Graduating seniors compete in a series of dares trying to win money.
SUMMARY (Spoiler Free)
Carp, Texas, is a terrible place to live, but almost nobody ever seems to get out. However, there has long been a secret game played by the seniors of the local high school: PANIC. Each year, the mysterious organizers manage to come up with a series of challenges that test the physical and mental strength of the competitors. Challenges range from surviving a tightrope walk to breaking and entering. Among this year’s contestants are college-bound Heather Nill (Olivia Welch), “new guy” Dodge Mason (Mike Faist), Heather’s best friend Natalie (Jessica Sula), and brother of a former winner Ray Hall (Ray Nicholson). Bishop (Camron Jones), Heather’s other best friend, chooses to watch instead of compete. Unfortunately, due to the deaths of two competitors the previous year, the Sheriff of Carp, James Cortez (Enrique Murciano), is determined to shut it down, meaning that the competitors will not only be dodging the obstacles, but the police.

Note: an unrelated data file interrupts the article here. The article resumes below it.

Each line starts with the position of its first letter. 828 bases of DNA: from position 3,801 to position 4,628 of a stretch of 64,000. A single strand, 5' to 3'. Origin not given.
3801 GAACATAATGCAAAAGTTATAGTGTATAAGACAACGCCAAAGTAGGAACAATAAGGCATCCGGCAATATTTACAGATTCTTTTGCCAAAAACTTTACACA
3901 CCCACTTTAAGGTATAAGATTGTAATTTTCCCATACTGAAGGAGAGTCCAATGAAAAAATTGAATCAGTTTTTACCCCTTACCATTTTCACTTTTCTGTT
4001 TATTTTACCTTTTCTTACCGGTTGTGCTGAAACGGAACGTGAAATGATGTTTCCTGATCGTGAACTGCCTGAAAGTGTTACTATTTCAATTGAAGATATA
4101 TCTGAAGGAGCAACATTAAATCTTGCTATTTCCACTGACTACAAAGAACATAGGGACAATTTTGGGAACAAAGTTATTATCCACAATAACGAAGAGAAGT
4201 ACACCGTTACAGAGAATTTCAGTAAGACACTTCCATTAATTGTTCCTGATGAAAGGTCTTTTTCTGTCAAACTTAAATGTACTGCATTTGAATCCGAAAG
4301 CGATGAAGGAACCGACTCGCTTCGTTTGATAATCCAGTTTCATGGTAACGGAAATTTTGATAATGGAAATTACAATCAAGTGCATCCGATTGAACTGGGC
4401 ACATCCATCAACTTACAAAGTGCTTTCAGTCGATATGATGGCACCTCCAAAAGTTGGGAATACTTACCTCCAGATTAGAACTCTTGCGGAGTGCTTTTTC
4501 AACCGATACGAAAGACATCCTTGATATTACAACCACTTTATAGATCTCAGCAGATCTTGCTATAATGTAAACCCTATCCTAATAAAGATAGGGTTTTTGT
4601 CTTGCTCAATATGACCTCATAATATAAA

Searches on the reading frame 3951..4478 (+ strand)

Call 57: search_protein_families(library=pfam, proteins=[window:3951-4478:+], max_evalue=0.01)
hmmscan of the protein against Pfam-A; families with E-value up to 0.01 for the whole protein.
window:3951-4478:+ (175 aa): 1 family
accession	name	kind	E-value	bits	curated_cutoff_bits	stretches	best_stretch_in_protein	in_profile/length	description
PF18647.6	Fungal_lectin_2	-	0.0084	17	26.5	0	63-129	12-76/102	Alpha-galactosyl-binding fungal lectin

This show’s kind of the definition of “streamable.” It’s not mind-blowing, but the events of the game are entertaining and compelling enough that you kind of want to see how it turns out. Admittedly, many of them are very creative, in the sense of “stuff that would realistically be available to a small town in Texas.” The overarching questions of who the organizers are and whether or not the Sheriff will catch them is similarly interesting enough that you will keep the show going for a while.
The main characters are likewise. Heather just wants to get out of Carp and gets screwed by her mother. It almost makes no sense because Heather hides the money in a place her mom can get to and her mother is a drug-using alcoholic. Heather wasn’t even supposed to be in the game, but joins at the last minute solely because she needs the money to go to school. This is as opposed to, say, taking out loans. She’s not going to Harvard or something like that, she could just pay for it like the rest of us. The show does a decent job of explaining why each of the other main competitors want to win, giving them some reasonable motivations, but they still mostly feel like stock characters rather than real people.
Overall, not a bad show, but if you’ve got other stuff in your queue, keep it where it’s at.